BOSTON, MASSACHUSETTS. Fish is an important source of nutrients required for infant brain development with docosahexaenoic acid (DHA) being especially beneficial. Women are therefore encouraged to increase their fish consumption during pregnancy. With the ever-increasing pollution of fish habitats, including the oceans, the question arises, "Are the benefits of fish consumption outweighed by the risk of mercury contamination?" Researchers at the Harvard Medical School report the results of a study designed to examine the benefits and risks of fish and pregnancy.
Their study involved 135 women and their infants. The women completed semi-quantitative food frequency questionnaires at 26-28 weeks of gestation. The questionnaire was specifically designed to determine the consumption of various types of fish and shellfish. A hair sample was also obtained from the women immediately after delivery. At about 6 months of age the infants underwent a test (VRM) to determine their visual recognition memory, a recognized indicator of infant cognition and brain development. Together, these factors were examined to study the effects of fish and pregnancy.
MAASTRICHT, THE NETHERLANDS. Docosahexaenoic acid (DHA), an omega-3 fatty acid and main component of fish oil, is an extremely important nutrient in the development of the brain of the fetus and infant. It is therefore not surprising that nature has ordained that blood plasma and red blood cell (erythrocyte) levels of DHA increase during pregnancy, possibly due to an enhanced conversion of docosapentaenoic acid to DHA. What is not known is how long it takes for omega-3 fatty acid DHA concentrations to return to pre-pregnancy levels, and whether the change is different in breastfeeding women than in those who feed their infants formula. Researchers at Maastricht University provide an answer to these questions.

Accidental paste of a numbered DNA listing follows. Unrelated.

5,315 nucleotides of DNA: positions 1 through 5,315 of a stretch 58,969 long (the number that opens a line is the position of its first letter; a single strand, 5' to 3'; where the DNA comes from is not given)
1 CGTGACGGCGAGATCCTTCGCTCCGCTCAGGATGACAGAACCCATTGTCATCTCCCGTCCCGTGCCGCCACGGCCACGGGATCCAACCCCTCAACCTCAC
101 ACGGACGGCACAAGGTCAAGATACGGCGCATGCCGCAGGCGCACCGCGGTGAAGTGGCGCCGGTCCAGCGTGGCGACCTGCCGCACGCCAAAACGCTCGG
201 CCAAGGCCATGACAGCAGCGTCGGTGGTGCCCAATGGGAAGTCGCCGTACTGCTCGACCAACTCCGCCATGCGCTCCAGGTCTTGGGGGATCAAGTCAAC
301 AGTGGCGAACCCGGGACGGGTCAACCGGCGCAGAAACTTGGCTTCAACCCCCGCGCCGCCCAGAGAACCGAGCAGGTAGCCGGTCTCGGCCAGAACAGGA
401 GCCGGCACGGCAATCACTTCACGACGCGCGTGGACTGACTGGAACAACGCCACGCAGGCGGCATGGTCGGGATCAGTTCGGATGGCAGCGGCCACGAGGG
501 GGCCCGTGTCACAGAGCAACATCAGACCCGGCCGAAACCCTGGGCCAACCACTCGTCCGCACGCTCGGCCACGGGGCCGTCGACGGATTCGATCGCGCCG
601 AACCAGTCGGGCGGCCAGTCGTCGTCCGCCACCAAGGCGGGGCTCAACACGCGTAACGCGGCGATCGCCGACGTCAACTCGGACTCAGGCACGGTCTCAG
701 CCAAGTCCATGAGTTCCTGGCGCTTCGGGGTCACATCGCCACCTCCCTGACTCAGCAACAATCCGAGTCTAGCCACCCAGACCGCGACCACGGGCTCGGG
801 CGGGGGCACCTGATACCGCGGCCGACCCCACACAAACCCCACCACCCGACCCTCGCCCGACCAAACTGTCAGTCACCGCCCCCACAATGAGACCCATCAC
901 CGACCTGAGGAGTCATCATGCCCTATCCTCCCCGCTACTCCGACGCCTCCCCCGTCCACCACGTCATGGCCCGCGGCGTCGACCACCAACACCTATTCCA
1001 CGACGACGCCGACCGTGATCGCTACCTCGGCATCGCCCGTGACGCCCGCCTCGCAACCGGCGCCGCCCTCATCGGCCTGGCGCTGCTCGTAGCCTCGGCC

VANCOUVER, CANADA. There is substantial evidence that an adequate maternal intake of the long-chain, unsaturated fatty acid DHA (docosahexaenoic acid) is essential to ensure normal development of an infant's central nervous system. DHA along with EPA (eicosapentaenoic acid) are the main components of fish oils. Recent studies have shown that an adequate maternal intake of seafood, especially oily fish, or fish oil supplements improves verbal communication skills at 6 and 18 months of age, reduces the risk of pre-term birth (low birth weight), improves an infant's problem-solving capacity and eye and hand coordination, and results in a higher intelligence quotient (IQ) in children at 4 years of age.